“Raw” foods: uncooked, unprocessed, organic grains, fruits and vegetables, are advocated for good health. I think there are a lot of good things to be said about adopting a healthier diet for ourselves. And certainly we want to feed our pets a healthy diet, too. Many people recommend feeding raw food–raw meat and bones, to dogs and cats for best health. But that kind of raw food is NOT the best choice for a number of reasons. I’d like to go over some of the myths and concerns about raw food diets in the next several articles.
Advocates of a raw meat diet for pets say that the benefits are proven. This just isn’t true. There are no scientific studies done that show any benefits of feeding a raw food diet. You can find testimonials from people who say a raw food diet gave their dog a shiny coat or a small stool because the diets are generally high in fat and digestibility. But these same properties can be achieved with commercial cooked diets without the risks of raw meat. It may take some trial and error to find the best commercial food for your dog or cat, including trying both dry and canned, but with all the foods available, there should be at least one that is great for your pet.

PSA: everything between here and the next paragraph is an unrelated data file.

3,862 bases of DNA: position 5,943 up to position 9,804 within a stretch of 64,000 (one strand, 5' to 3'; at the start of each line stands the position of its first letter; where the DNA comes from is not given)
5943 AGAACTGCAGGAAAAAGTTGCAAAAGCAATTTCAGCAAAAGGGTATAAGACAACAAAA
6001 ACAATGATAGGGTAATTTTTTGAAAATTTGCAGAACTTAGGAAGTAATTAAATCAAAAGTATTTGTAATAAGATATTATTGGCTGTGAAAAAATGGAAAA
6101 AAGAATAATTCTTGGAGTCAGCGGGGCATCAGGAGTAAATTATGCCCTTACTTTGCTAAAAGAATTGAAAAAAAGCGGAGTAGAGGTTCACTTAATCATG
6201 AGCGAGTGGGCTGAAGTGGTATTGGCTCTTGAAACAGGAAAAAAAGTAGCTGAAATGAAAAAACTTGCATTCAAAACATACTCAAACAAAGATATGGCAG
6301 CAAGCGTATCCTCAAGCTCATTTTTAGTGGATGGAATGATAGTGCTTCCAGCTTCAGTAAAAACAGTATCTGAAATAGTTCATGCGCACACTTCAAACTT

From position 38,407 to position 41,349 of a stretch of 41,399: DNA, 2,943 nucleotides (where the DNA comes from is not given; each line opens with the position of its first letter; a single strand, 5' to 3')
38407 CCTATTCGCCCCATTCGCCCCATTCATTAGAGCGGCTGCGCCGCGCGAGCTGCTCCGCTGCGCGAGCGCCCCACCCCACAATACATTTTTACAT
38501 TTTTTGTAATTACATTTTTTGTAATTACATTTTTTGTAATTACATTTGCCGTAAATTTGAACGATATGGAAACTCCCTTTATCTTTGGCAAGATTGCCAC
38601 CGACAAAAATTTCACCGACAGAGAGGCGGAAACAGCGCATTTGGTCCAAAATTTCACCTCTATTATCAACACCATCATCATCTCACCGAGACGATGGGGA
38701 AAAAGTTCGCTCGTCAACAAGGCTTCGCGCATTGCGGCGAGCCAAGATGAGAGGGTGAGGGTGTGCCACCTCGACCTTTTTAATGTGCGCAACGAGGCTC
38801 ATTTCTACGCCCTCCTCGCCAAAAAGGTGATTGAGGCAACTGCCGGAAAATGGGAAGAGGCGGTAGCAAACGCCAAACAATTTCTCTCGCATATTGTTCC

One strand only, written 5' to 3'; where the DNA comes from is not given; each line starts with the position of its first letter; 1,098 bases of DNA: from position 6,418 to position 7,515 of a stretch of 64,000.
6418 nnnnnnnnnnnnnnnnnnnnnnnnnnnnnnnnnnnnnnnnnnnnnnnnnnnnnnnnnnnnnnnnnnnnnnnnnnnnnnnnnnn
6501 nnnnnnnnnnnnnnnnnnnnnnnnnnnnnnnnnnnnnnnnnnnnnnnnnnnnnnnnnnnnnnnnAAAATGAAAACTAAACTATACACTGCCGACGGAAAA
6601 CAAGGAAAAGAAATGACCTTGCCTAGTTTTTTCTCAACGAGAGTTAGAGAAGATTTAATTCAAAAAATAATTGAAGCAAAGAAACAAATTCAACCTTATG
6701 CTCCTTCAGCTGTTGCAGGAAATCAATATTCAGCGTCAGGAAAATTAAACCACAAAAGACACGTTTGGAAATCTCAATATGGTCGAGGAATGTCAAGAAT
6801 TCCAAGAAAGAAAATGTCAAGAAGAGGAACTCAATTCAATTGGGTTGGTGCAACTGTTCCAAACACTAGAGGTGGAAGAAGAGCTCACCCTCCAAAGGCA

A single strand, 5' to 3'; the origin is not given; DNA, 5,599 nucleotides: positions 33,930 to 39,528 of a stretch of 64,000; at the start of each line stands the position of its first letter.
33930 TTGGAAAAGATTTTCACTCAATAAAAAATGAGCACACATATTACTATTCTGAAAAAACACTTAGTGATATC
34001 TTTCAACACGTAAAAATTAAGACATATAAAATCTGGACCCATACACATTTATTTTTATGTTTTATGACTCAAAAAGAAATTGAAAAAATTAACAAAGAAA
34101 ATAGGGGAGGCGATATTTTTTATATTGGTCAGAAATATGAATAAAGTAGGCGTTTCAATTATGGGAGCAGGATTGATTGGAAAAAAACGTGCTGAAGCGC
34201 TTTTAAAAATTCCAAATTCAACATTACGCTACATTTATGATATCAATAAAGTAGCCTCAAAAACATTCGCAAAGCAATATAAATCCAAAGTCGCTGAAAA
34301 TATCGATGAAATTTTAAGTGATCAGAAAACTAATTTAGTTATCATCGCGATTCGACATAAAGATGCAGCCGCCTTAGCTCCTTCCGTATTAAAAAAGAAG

Raw meat can easily be contaminated with E. coli, Listeria, Salmonella, and other bacteria. These bacteria can cause disease in your dog or cat, yourself, your children, and anyone who might be in contact with your pet or your pet’s food or food bowl. We all know how sick people can get from contaminated meat and food products. It is very important to cook meats thoroughly to kill bacteria. Freezing meat will NOT kill most of these bacteria.
In the next installment, I’ll discuss other myths you might have heard about feeding raw meat.